contributed by Carly from Team RESTORE

Growing your own produce is a great way to get free, organic, and nutrient-rich food, but the benefits go far beyond the actual yield. The work you put into your garden is a great way to diversify your microbiome, which yields health benefits beyond count! In fact, one could say that the rewards of gardening are more densely packed in the journey, not the destination. However, managing a fruitful garden is a lot of work. Here are a few simple planning tips to help you get the most out of your gardening journey. 

Don’t Overdo It 

It can be so easy to go overboard with plants when spring hits. The air is invigorating and the prospect of getting outside and starting your garden can be really exciting after months of hibernating. But don’t get ahead of yourself. You need a game plan, and there is a lot involved: pots vs ground, location, types of fertilizer. But we can’t dig into all of that here (pun intended), so we’ll stick to the basics. 

For instance, are you are going to start from seed or buy a transplant? If the latter, it’s ideal to use a local nursery. They often have more experience and knowledge than the large chains, as well as carry the best plants to use for your geographic location. And also, because LOCAL.

If you are starting from seed, use organic seeds. Not only will they thrive better in your organic soil, but you are helping to promote regenerative farming practices. By buying organic seed, just as you buy organic produce, you are ensuring that the people who practice organic farming are supported. 

LEARN MORE: Each purchase of RESTORE helps support regenerative agriculture through Farmer’s Footprint

Once you’ve decided on seed or plant, you can decide how much time you realistically have to devote to your garden. Really think about it. Do you have a lot of commitments throughout your week? Are you going to be able to keep to watering schedules? If you go out of town a lot, do you know someone who can help you with maintaining your garden? These are important questions you want to ask yourself before you start a garden that you can’t keep up with.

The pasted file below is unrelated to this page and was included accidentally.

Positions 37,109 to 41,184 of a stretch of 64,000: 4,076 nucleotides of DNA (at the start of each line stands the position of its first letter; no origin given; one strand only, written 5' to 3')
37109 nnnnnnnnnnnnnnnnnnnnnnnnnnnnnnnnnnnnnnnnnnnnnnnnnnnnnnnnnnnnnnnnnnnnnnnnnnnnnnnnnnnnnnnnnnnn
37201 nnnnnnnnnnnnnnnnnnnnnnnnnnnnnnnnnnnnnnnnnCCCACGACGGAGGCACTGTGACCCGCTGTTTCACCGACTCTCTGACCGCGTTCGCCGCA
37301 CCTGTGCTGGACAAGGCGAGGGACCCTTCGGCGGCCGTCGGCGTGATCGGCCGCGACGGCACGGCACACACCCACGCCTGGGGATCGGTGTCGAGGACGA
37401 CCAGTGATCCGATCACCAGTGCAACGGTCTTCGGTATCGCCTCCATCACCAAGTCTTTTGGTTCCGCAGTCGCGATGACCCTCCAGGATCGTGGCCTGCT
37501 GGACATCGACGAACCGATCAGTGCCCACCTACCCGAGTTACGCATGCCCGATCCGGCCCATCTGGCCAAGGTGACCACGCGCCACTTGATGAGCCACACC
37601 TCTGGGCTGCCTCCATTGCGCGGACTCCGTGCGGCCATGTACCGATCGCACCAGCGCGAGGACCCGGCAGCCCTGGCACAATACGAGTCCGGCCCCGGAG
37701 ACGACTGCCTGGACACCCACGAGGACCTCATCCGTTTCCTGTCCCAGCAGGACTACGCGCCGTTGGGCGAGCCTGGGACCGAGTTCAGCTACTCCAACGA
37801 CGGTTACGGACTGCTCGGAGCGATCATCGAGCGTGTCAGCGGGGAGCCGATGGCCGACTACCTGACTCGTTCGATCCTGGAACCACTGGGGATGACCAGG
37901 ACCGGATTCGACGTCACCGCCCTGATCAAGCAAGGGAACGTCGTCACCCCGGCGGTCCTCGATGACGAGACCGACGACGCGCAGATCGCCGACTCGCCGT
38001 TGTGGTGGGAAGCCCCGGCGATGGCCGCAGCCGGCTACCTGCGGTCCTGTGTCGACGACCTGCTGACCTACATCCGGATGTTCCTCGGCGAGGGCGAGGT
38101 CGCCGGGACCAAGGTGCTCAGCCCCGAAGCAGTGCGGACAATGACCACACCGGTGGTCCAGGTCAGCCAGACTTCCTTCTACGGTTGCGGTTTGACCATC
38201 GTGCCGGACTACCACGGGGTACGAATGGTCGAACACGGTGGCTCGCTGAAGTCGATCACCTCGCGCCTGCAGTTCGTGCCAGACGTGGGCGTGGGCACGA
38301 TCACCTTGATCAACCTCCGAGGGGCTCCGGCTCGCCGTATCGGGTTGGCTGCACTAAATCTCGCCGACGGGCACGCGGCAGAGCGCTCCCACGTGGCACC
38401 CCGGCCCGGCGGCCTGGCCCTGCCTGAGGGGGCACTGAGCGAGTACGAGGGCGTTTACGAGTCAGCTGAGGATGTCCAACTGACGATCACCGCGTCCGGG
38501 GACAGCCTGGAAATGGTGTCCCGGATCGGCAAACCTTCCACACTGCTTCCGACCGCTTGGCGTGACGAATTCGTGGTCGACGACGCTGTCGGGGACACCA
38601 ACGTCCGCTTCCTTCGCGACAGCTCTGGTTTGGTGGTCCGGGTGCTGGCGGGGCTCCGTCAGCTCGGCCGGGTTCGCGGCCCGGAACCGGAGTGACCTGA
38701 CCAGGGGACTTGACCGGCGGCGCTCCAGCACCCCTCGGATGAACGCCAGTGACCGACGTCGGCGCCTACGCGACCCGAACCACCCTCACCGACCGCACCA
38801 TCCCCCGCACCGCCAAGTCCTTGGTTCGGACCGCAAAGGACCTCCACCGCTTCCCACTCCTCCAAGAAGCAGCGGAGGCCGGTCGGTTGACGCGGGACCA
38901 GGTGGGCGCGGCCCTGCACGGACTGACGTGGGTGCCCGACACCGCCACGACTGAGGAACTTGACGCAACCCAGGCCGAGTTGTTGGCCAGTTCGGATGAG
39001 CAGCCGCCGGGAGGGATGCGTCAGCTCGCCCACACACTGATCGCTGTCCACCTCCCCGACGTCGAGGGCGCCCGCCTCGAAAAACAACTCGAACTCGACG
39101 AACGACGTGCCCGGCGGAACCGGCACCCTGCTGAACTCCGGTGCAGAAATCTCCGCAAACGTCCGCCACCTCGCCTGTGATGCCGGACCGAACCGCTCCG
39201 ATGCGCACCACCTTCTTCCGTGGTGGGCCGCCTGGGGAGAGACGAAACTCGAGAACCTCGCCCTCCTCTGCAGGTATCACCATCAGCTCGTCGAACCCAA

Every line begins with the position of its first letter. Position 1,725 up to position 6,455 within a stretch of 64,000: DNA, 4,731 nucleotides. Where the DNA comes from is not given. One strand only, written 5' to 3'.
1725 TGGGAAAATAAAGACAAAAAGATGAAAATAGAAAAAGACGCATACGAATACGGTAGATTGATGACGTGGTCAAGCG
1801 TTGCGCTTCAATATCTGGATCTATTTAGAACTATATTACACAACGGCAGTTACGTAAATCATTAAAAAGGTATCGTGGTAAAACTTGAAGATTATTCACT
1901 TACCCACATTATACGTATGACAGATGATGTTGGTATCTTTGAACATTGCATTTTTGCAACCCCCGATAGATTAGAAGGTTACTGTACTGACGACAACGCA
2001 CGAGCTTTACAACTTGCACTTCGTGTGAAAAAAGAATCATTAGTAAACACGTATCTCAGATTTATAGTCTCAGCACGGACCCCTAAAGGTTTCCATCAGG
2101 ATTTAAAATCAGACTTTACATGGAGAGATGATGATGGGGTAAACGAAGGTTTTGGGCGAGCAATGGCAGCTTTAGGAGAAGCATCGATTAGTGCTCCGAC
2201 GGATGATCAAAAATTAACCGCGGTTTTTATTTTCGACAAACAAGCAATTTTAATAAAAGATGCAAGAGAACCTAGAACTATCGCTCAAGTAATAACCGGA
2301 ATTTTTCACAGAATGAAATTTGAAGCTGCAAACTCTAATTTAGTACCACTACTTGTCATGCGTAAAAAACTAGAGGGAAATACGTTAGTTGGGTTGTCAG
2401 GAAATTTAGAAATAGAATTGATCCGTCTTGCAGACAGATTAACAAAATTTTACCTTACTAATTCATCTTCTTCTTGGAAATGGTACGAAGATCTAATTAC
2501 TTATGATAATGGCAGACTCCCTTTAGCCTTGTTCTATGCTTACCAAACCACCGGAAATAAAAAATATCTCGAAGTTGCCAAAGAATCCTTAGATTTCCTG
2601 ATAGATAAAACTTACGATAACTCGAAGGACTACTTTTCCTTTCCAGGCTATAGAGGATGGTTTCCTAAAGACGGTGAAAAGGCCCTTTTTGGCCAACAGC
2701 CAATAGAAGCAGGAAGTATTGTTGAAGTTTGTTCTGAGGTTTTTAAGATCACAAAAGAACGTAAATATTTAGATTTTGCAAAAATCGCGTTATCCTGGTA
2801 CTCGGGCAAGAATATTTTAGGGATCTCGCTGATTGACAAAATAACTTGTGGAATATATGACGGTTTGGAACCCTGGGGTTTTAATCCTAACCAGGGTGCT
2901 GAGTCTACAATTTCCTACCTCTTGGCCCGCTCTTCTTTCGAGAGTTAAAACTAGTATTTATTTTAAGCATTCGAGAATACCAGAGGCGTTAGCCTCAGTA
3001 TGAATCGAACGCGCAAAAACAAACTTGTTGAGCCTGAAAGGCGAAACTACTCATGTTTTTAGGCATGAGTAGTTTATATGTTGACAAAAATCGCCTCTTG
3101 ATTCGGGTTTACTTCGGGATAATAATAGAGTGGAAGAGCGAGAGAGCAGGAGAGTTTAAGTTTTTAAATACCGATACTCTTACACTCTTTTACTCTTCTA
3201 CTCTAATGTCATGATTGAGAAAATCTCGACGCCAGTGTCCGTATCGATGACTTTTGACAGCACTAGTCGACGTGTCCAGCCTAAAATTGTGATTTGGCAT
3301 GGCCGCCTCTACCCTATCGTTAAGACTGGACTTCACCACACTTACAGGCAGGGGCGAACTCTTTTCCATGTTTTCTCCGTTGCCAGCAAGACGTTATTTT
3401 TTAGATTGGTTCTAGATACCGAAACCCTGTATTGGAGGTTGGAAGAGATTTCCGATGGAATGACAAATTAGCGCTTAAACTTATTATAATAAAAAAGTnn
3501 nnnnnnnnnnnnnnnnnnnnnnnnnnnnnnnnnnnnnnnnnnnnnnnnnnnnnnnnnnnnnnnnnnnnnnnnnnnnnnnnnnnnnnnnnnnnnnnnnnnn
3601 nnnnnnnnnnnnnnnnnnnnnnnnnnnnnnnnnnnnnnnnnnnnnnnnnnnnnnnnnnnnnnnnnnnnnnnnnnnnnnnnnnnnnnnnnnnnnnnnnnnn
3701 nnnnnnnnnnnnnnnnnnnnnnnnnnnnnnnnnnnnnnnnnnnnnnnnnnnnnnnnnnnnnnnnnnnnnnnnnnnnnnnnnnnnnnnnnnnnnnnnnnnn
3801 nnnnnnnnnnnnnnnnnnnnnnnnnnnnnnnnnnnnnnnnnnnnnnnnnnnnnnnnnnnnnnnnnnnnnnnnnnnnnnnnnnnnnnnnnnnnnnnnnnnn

Pick the Right Plants for You

Try to stick to plants that make sense for your garden soil, its sun exposure, and even your recipe tastes. Have a lot of shade? Look into cilantro and parsley. Cook a lot of Italian? Load up on basil and tomatoes. I know it’s easy to find a use for almost any herb, but will you? 

Go with plants that you really enjoy and that will work well in your environment. You will end up devoting more time and attention to keeping them alive and well. Which is important. When I see plants in my garden withering away, I feel bad, and I shouldn’t. Gardening should be enjoyable.  

In fact, studies have shown that gardening can be really beneficial for your overall health, helping to relieve stress, reduce risk of heart attack and stroke, and even alleviate things like psoriasis and allergies. These benefits may be counteracted if you are stressing out over flora failure. If you are going to garden, make sure you are setting yourself up for success so that you can get the most out of it. 

Research, Research, Research

Okay, this one should be obvious in the Information Age. Why wouldn’t you research first? Well, because the instructions are right on the side of the plant or the back of the seed packet: sun, water, spacing, done. Nope, not done. It’s easy to overlook a lot of things that may not necessarily be crammed into the care instructions. 

For instance, I grew a tomatillo plant for the first time last year. I have grown my own tomatoes for years; tomatillos must be just as easy, right? Wrong. Apparently, tomatillos are not so great at self-pollinating. It’s a better idea to get two plants so that they can cross-pollinate. Whoops. Flashforward to September and I got the biggest tomatillo plant you can imagine and exactly one tomatillo. Lesson learned. Research before; reap the rewards later. 

Don’t Beat Yourself Up

I cannot emphasize enough how much stress it causes me when I manage to kill a plant. I feel so defeated, it can truly ruin my whole day. Again, this is counterproductive. And completely unnecessary. Because, in the end, nature corrects and always has ways to use that organic material; you can harvest the seeds for next year and/or chop up the plant and throw it in the compost. 

Either way, don’t sulk, don’t cry, don’t yell at the plant (okay, maybe that last one is just me). Breath, relax, let the gardening journey do its work on your microbiome, and know that any plant losses are not failures. Besides, you can always try again next year!